Submitted by: Dale Tunnell
The Chattanooga, Tenn., First Church promotes and celebrates friendship with local Islamic Center members whose mosque is in close proximity to their church. Approximately 60 Chattanooga First members gathered for the long-awaited fellowship meal with their Muslim neighbors in the church fellowship hall on Sunday, April 2, 2017. The friendship seed had been planted specifically to share the Gospel and to foster an understanding of different beliefs, as well as to create meaningful friendships in the Chattanooga area.
The first opportunity to interact with their Muslim neighbors came three years ago when church members were invited, along with others from the community, to visit the opening of the Chattanooga Islamic Center, which includes a place of worship, elementary school, and an activity center. City officials, First Church members, along with hundreds of other community members, were permitted to visit each area of the mosque and to ask questions. During the opening ceremony, stories were related as to how the building of the Islamic Center came about, and what Muslims believe. An elaborate, international dinner climaxed the evening.
The next three years provided opportunities where the theme of friendship was echoed by the Islamic Center and the Chattanooga First Church. Dale Tunnell, Chattanooga First Church senior pastor, encouraged his congregation to try new methods of outreach. His sermons often are reminders of how working for the harvest includes “to preach to those who dwell on the Earth — every nation, tribe, tongue, and people,” Revelation 14:6.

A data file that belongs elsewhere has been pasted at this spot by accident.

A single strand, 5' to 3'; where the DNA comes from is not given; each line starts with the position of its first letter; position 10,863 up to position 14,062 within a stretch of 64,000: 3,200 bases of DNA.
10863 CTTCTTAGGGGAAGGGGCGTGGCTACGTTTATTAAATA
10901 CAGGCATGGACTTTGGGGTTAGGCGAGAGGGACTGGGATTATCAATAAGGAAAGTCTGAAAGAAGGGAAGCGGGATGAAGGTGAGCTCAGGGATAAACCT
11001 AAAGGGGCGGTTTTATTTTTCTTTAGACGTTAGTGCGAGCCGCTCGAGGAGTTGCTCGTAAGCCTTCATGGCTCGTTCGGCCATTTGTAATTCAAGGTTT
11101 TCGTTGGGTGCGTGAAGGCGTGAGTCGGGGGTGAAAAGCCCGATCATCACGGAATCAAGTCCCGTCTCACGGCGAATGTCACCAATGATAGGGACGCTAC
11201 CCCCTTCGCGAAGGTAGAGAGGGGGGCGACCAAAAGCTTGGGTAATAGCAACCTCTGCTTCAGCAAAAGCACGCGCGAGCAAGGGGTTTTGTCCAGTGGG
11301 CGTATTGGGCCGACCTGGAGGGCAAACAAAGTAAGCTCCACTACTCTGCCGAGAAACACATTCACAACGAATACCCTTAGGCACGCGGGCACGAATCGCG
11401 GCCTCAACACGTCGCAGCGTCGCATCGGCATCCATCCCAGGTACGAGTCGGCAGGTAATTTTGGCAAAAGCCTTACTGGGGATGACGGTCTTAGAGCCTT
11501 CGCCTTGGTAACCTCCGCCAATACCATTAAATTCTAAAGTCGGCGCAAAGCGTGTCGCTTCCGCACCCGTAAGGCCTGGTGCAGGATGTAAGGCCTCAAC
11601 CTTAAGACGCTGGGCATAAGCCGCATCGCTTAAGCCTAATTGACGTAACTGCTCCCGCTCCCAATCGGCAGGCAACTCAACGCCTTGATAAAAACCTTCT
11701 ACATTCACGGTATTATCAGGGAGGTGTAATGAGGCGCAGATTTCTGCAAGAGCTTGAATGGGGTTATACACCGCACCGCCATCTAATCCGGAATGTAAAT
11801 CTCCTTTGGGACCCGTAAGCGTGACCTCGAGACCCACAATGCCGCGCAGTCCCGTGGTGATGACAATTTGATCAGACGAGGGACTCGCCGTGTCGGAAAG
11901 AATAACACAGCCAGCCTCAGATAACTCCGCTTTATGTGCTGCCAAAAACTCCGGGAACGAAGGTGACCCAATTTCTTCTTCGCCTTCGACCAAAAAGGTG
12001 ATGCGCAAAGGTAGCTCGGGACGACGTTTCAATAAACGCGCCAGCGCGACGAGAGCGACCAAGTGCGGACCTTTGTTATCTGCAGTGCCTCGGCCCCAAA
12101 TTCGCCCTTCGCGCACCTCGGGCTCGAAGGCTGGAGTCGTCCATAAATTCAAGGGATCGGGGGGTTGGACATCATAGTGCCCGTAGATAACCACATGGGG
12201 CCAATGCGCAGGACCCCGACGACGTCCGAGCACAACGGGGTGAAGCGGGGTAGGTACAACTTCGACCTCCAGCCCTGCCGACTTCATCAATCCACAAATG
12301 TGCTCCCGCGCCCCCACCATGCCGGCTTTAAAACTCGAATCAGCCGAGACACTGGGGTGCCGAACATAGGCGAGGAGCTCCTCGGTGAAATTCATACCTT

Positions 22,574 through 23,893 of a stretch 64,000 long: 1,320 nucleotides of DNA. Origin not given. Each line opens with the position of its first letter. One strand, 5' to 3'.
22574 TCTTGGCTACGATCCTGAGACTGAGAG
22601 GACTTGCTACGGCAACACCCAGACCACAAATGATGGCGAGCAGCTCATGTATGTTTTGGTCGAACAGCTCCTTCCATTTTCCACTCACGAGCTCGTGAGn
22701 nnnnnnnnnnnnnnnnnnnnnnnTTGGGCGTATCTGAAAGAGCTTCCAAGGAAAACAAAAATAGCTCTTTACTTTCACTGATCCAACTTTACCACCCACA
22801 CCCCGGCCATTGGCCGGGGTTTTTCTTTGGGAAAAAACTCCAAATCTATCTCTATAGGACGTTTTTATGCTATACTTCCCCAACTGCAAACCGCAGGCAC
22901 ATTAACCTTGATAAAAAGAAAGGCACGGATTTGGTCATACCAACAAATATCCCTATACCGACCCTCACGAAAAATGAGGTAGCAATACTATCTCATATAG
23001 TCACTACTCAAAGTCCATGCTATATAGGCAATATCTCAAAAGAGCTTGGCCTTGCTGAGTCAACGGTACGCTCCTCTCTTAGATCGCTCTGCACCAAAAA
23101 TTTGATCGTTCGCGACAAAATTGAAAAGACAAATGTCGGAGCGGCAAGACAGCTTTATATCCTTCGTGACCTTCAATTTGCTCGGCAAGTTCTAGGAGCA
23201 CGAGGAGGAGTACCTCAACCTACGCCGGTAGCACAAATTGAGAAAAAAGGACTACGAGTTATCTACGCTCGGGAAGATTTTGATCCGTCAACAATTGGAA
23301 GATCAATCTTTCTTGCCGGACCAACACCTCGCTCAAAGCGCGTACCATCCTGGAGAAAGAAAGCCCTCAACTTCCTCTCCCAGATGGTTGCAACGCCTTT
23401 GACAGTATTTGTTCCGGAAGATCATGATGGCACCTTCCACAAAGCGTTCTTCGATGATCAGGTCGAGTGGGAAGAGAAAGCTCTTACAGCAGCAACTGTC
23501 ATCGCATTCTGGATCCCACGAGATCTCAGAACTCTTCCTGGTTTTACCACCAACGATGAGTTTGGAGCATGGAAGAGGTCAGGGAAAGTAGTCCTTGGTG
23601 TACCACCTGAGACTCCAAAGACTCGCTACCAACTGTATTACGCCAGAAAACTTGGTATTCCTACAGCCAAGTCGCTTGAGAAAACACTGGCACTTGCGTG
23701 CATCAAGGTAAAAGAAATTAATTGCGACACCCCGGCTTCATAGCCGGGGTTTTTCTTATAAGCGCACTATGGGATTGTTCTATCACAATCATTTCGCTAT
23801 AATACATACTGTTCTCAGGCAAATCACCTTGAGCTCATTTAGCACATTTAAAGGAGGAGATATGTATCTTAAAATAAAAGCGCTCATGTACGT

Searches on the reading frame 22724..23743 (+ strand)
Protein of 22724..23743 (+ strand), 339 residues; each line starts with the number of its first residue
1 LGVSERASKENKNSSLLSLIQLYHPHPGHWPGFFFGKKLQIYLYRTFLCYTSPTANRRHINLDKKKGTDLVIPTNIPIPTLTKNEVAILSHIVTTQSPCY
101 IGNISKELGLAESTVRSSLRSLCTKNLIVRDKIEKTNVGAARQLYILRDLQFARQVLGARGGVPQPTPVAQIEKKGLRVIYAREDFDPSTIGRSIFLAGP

A group of Chattanooga First members who had established good relationships with the Muslims encouraged one another in deepening the friendship with their neighbors. They personally contributed in funding, planning, and hosting the special Friendship Event. The evening started with Tunnell welcoming and briefing the Islamic visitors about Seventh-day Adventist’s beliefs. Singing the hymns, “This is My Father’s World” and “Great is Thy Faithfulness,” brought special meaning to the guests who had been educated in Christian schools. Several of them commented they “miss singing the hymns from childhood.”
Following the singing and responsive reading, Tunnell shared a short sermon on The Lord’s Prayer as found in Matthew 6:9-13 and Luke 11:2-4. “The Lord’s Prayer embraces the whole world,” stated Tunnell, “and by many Christians it is considered as the most concentrated form of the Gospel — indeed one of the most valuable treasures of the Bible.” He noted that it is in The Lord’s Prayer that Jesus is seen sharing His privilege of portraying God as Father, the personal God of love, Who is very near until eternity. Furthermore, it guides all to speak to God directly, and to exalt Him who lives in Heaven.
The church’s Muslim friends appreciated the explanation of The Lord’s Prayer, and found some similarities between their main prayer, The Fatiha (the opening sura in the Quran), and The Lord’s Prayer. As they listened to Tunnell, and read through the Bibles provided them, they could see that the theme of The Lord’s Prayer is not fear but love, not isolation but security, not despair but continual thanks.
The evening ended with a special time for visitation with 70 new friends, and was highlighted with a memorable vegetarian meal, stories, praise to God for His guidance, and the beginning of meaningful friendships. Many of the Chattanooga First members expressed that, “the kindness and love shown toward us, and how appreciative our new friends are will always be the blessing for us as we continue this journey together.”
When the members make friends who learn to trust them because they are authentic followers of God, the Good Shepherd (John 10:11, 14) can work through them to help other people.
Georgia-Cumberland | June 2017